Technological Terror

 

 

the technological terror is a cmos-based, squarewave noise synthesizer.  there are ten, patchable modules (yeah, we really packed them in there)  for your aural and tactile enjoyment.  these include:

OSCILLATORS – 6 single oscillators of varying frequency ranges.  highest frequencies at the top.  the bottom two oscillators are sub-audio frequencies and can be used as lfo’s.

SYNC’D OSCILLATORS – one oscillator running through another into the same output

DUAL INPUT OSC – patch two oscillators into this module to create tremolo or ring modulator type sounds.  there is also a knob that changes the waveshape a little bit.

SHIFT REGISTER – patch two oscillators into this 4-stage shift register for even weirder ring mod-ish sounds.  or send sub-audio oscillators into it to get different rhythms with which you can control the arpeggiator or dual input osc.  top input is for data, bottom for clock.  the reset switch turns the sound off/on.  all four stages are summed together into one ouput.

FILTER – this is a resonant, low-pass filter based on the one in ray wilson’s weird sound generator.  the left knob is the cut-off frequency, right knob is resonance

ARPEGGIATOR – this is a simple arpeggiator.  the three inputs determine which tones are heard and when.  doesn’t sound like the kind you are used to, but we think it’s still neat.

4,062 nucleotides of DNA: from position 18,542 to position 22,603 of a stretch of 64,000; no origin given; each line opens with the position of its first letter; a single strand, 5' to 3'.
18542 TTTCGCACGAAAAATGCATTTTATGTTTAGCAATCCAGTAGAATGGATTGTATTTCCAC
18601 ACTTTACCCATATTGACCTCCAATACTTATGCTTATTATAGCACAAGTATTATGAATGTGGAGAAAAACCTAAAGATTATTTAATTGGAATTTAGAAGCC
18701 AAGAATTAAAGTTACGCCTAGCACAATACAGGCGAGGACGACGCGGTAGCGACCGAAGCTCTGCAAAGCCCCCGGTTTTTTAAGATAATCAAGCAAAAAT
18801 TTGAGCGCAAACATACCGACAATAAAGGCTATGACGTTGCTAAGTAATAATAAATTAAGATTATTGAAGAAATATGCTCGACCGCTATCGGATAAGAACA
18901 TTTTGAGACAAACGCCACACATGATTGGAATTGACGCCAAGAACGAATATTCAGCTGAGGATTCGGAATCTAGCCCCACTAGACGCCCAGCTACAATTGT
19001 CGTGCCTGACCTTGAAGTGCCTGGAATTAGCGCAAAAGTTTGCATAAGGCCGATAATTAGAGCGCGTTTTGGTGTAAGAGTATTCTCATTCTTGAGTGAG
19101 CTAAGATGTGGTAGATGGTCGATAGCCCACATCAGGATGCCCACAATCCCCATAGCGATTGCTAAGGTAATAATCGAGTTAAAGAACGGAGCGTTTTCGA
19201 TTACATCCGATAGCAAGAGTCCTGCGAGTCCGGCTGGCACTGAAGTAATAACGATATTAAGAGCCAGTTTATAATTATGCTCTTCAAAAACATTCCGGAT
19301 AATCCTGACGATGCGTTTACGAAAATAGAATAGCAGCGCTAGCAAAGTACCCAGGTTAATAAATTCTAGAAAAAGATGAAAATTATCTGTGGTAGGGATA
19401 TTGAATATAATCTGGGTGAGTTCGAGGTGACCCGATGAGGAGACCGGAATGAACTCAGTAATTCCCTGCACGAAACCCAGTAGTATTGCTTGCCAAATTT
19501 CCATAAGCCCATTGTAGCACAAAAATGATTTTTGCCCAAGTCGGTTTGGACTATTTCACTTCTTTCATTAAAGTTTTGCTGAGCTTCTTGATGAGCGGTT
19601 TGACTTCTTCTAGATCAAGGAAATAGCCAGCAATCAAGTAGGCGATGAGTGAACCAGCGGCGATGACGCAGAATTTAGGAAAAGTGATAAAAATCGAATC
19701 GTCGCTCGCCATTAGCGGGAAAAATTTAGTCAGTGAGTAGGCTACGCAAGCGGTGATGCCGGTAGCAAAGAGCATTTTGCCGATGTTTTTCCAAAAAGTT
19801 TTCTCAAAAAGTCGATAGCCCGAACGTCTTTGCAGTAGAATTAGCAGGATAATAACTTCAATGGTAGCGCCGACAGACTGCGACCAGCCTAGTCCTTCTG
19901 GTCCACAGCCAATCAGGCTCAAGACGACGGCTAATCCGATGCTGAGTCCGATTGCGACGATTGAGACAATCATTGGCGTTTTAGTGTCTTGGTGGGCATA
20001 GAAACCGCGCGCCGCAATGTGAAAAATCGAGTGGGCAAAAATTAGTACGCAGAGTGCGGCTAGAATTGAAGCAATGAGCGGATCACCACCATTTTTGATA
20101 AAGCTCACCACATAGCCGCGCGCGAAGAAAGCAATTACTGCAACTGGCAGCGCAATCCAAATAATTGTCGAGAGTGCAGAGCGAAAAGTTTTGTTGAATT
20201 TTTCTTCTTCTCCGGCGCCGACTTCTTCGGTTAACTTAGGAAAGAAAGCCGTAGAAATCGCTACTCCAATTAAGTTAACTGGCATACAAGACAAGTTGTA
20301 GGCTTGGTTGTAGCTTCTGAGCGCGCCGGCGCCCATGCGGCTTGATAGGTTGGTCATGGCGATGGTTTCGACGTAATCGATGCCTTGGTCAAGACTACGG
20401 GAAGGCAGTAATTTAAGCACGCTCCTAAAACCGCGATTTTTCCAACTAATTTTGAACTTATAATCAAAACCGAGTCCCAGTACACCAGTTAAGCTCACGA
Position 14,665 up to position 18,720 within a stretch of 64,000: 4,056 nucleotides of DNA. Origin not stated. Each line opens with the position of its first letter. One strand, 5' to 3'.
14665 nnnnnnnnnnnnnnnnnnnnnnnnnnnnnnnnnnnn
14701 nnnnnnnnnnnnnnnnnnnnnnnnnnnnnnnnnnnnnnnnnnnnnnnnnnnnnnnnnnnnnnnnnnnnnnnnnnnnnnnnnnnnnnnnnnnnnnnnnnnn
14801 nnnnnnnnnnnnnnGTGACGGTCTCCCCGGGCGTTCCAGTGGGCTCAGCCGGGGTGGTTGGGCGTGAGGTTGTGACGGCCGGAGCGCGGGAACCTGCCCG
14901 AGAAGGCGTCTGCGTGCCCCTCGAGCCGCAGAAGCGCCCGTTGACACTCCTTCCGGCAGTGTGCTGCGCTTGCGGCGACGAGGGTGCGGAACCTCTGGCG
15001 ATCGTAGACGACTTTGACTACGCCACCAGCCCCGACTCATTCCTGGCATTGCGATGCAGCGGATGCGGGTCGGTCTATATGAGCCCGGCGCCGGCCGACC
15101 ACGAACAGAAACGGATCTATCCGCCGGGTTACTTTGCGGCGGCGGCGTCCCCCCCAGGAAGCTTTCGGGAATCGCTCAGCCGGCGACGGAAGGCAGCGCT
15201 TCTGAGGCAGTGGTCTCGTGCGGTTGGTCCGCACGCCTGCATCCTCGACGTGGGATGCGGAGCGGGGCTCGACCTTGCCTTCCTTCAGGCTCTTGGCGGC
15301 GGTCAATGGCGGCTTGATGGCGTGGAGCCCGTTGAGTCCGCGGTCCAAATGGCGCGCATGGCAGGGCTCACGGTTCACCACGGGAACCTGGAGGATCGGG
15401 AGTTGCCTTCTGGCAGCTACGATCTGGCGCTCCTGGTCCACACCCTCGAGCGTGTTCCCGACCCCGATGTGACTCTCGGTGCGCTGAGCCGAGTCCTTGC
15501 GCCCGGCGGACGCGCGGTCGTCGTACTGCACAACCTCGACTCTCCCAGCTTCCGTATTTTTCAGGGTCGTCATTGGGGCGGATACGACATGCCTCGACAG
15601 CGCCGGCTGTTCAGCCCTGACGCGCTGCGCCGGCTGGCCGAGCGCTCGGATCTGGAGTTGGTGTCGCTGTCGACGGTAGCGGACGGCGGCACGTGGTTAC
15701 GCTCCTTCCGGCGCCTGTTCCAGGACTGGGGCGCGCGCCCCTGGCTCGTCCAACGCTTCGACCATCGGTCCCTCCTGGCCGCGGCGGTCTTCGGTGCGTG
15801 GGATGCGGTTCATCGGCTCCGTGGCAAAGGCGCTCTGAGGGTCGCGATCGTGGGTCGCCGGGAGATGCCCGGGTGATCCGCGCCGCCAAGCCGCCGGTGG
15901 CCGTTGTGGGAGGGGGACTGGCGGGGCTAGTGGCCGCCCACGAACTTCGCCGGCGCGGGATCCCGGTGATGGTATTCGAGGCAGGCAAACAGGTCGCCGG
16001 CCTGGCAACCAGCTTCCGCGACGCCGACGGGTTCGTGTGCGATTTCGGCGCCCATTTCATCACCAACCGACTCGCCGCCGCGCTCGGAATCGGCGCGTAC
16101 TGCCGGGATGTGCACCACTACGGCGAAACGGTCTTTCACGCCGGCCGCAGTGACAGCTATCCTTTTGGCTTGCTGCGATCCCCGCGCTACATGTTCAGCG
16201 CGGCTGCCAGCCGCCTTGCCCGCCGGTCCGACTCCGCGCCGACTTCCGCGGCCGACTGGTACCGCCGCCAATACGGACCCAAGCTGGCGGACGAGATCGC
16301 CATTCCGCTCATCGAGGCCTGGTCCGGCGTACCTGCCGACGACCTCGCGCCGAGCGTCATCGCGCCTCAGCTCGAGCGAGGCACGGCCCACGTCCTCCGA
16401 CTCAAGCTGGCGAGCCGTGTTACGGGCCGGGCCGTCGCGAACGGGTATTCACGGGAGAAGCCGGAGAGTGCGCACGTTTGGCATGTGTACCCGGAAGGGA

MIXER – a passive four channel mixer with separate volume controls.   you have to plug things into here if you want to hear anything.

EXTERNAL INPUTS – these allow you to plug other instruments into the technological terror.  the left input is for things like guitar, microphones, most synthesizers and keyboards.  going straight from this input to the mixer gives your instrument a nice, gated fuzz effect.  the right input is for other 9v squarewave instruments like your atari punk consoles and optical theremins and whatnot.

OUTPUT- from here you can plug into your amp or other,  external effects. (might we suggest phaser and delay pedals?)  there is also a master volume control.

 

the modules are patched together via banana jacks.  we will provide you with six cheap (homemade) patch cables to get you started.  but we suggest that you look into getting some good cables with stackable banana plugs.   these will allow you to use each output or input for multiple purposes at the same time.

red banana jacks are the inputs

black banana jacks are the outputs.

the technological terror is powered by a 9volt, negative tip dc adapter…like most boss pedals.  this is not included,  sorry.  there is  no battery option.

***please be sure to use a negative tip adapter.  if you use a positive tip adapter, you will probably fuck everything up.  fire and brimstone coming down from the skies! rivers and seas boiling! forty years of darkness! earthquakes, volcanoes…!  the dead rising from the grave!  human sacrifice, dogs and cats living together… mass hysteria!***

 

i guess that about covers it.  contact us with any questions.